Author ORCID Identifier
Date of Graduation
Microbiology and Molecular Genetics
Doctor of Philosophy (PhD)
Michael C Lorenz, PhD
Ambro van Hoof, PhD
Anne Marie Krachler, PhD
Nicholas De Lay, PhD
Shane Cunha, PhD
Candida albicans is a polymorphic unicellular fungus that has evolved to proficiently colonize and infect mammals. A common constituent of the microbiome in the GI tract, mouth, vagina, and skin, C. albicans is also an opportunistic pathogen capable of causing a variety of mucosal infections and the life-threatening disseminated candidiasis. Systemic C. albicans infections are a serious and growing issue; the fungus is the fourth most common cause of nosocomial bloodstream infections which has a mortality rate reaching 50%. As antifungal resistance continues to rise, it is critical that I understand the molecular basis of disseminated fungal infections.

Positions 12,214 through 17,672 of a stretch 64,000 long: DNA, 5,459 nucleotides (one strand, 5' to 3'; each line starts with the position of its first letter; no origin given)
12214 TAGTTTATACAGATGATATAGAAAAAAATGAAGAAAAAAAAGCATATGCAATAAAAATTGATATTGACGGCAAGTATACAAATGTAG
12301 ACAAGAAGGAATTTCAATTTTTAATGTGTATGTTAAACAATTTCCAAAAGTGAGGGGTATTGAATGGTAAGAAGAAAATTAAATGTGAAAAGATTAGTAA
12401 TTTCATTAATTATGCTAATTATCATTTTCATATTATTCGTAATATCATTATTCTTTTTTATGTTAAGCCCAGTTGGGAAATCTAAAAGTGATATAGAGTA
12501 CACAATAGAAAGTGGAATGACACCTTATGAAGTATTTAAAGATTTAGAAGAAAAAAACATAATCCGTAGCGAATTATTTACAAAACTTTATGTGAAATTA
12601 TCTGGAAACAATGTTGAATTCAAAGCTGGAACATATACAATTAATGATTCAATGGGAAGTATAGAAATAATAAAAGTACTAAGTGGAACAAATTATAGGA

The phagocytes of the immune system are especially important for preventing disseminated infection. Macrophages are employed to clear pathogens in the harsh environment of a phagosome, but C. albicans, as an adaptable opportunist, is capable of surviving macrophage attack to continue dissemination. The Lorenz Lab and other leading labs in the field have identified that C. albicans rapidly adapts to the macrophage phagosome by upregulating alternative carbon utilization processes. The utilization of three alternative carbon sources particularly contribute to C. albicans pathogenesis: carboxylic acids, amino acids, and N-acetylglucosamine. Studied individually, utilization of each carbon source appears to equally contribute to pathogenesis, although mutants defective in any one carbon utilization pathway display only modest attenuation.
Fungal pathogenesis, alternative carbon metabolism, Candida albicans, host-microbe interactions, innate immunology, amino acids, N-acetylglucosamine, carboxylic acids